This is the first of five parts of The Last War in Albion Chapter Eleven, focusing on Alan Moore’s The Ballad of Halo Jones. An omnibus of all eleven parts is available on Smashwords. If you are a Kickstarter backer or a Patreon backer at $2 or higher per week, instructions on how to get your complimentary copy have been sent to you.
The Bojeffries Saga is available in a collected edition that can be purchased in the US or in the UK.
“Our skullbabies will always tight the day for peoplekind.” – Alan Moore, Crossed +100
|Figure 794: The debut of Halo Jones.|
This is The Ballad of Halo Jones, an ongoing strip for 2000 AD published in three separate runs. The first, published as Book One, ran for three months beginning in July of 1984, one month after Moore ceased work on Captain Britain, one before he ceased on Marvelman for Warrior, and alongside the publication of Swamp Thing #29, the infamous zombie incest rape issue. The second launched in February of 1985, the same month that Moore began work on American Flagg and that Warrior ended, and again ran for three months. And the third, Book Three, began in January of 1986, one month after Moore’s tie-in issue to Crisis on Infinite Earths and one month before Miracleman commenced in the US, running until April, two months before Watchmen debuted.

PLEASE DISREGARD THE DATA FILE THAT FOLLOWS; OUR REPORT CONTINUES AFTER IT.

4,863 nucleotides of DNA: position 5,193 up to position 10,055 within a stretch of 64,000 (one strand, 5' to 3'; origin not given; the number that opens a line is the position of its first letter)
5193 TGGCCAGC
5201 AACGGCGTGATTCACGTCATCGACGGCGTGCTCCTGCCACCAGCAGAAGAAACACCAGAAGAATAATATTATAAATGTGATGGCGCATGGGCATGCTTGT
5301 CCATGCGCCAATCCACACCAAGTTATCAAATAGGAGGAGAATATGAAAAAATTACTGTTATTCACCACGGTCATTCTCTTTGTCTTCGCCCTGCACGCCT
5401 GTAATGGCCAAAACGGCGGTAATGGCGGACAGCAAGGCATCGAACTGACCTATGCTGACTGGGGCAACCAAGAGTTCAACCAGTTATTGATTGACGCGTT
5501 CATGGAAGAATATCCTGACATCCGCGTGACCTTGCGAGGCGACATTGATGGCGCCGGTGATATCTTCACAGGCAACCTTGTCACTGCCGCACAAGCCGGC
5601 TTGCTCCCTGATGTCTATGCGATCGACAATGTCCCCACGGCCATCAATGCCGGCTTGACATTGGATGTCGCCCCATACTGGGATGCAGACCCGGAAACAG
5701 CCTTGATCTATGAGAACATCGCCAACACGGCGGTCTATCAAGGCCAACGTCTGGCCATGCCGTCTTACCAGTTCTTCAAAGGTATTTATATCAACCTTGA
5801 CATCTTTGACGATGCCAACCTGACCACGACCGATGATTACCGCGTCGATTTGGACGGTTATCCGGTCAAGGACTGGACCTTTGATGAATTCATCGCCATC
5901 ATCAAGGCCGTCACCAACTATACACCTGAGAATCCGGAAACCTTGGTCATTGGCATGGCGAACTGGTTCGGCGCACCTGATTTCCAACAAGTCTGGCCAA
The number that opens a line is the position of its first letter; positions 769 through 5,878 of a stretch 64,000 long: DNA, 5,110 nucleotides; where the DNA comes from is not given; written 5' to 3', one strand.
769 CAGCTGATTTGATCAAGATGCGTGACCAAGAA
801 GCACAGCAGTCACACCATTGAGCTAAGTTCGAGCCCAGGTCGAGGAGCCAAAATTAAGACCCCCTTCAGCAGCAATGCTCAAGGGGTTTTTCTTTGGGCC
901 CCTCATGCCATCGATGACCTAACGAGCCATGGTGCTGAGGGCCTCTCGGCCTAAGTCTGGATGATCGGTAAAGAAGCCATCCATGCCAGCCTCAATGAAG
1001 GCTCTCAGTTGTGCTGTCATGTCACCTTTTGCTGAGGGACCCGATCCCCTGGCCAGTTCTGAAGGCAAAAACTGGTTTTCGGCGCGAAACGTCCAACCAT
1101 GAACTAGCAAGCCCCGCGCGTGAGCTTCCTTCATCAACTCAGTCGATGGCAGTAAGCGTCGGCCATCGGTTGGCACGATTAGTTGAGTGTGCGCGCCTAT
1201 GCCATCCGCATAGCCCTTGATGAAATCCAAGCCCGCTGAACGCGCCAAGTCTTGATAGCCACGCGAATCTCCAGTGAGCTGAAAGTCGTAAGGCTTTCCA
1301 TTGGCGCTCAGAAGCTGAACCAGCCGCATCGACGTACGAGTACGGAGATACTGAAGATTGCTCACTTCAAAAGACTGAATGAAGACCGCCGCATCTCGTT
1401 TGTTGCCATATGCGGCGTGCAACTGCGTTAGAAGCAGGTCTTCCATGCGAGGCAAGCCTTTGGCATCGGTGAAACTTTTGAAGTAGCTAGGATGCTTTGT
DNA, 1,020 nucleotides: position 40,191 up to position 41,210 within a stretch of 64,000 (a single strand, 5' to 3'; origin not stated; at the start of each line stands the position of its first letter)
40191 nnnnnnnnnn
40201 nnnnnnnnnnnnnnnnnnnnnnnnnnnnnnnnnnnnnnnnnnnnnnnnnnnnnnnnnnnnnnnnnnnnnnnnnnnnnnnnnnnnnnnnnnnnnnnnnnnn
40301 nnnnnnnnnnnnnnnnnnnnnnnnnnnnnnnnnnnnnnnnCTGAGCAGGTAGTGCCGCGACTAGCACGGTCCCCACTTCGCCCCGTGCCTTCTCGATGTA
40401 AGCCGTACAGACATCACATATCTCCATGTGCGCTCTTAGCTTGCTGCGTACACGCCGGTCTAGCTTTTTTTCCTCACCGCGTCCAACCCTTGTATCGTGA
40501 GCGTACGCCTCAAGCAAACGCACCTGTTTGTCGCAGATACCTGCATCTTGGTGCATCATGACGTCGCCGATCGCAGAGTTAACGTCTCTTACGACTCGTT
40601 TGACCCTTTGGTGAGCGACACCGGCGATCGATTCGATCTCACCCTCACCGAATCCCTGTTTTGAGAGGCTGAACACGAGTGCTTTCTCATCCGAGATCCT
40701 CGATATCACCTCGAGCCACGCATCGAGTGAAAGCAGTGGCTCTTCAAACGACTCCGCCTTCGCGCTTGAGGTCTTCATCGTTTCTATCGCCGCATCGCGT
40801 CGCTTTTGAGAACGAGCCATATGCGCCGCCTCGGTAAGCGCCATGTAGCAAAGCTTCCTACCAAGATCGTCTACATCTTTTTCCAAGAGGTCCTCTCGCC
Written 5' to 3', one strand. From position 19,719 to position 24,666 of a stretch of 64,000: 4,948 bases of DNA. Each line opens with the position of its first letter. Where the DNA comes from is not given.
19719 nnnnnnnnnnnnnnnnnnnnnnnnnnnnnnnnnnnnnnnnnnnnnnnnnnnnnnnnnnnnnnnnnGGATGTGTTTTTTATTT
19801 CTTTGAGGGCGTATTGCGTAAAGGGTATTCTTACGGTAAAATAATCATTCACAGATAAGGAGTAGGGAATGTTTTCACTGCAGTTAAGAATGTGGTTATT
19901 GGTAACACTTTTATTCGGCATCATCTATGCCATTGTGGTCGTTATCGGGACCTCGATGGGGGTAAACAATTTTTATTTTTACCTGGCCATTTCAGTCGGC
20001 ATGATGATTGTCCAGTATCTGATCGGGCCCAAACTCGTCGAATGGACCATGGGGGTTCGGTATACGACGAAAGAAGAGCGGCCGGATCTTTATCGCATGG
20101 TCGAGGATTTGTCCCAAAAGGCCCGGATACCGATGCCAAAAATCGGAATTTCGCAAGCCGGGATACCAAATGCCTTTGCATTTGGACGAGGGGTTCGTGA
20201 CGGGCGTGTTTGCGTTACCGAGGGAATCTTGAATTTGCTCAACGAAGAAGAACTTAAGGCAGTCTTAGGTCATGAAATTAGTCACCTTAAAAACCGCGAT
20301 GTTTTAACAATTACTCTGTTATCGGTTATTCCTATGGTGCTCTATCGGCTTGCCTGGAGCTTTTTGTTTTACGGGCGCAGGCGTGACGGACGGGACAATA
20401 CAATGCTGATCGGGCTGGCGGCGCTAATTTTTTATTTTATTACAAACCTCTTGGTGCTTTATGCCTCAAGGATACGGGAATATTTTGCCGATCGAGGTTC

The strip’s existence marks an obvious and in many regards overdue shift in Moore’s status within IPC’s roster of 2000 AD writers. Of the UK comics companies with which Moore worked, IPC was the last to give him an ongoing, waiting until after he was already writing Captain Britain and winning massive acclaim for his work in Warrior, and even then offering him nothing more interesting than “can you write us an E.T. ripoff,” an unpromising request that Moore shaped into the better-than-you’d-expect Skizz, alongside artist Jim Baikie, one of the many eternal journeymen of British comics. Subsequently, one of his Time Twisters, “D.R. & Quinch Have Fun on Earth,” done with frequent collaborator Alan Davis, got expanded to a series of recurring stories. But once Moore started making waves in the US market IPC, mindful of how it had lost both Brian Bolland and Dave Gibbons to DC, finally deigned to offer him a relatively free hand to create a concept of his own design.
|Figure 795: Call me Kenneth as Jack Kirby|
pastiche. (Written by John Wagner, art
by Ian Gibson, from 2000 AD #17, 1977)
Teaming with Moore for the new strip was Ian Gibson, who had worked with Moore on his early Future Shock “Grawks Bearing Gifts.” Gibson’s style was distinctive, mixing a cartoonish and exaggerated sense of figure and facial structure with dense line work. The result was particularly well-suited to humor strips, and indeed, prior to The Ballad of Halo Jones Gibson was most associated with the ongoing Sam Slade, Robo-Hunter strip, chronicling the adventures of a humorously taciturn bounty hunter on the trail of various robots.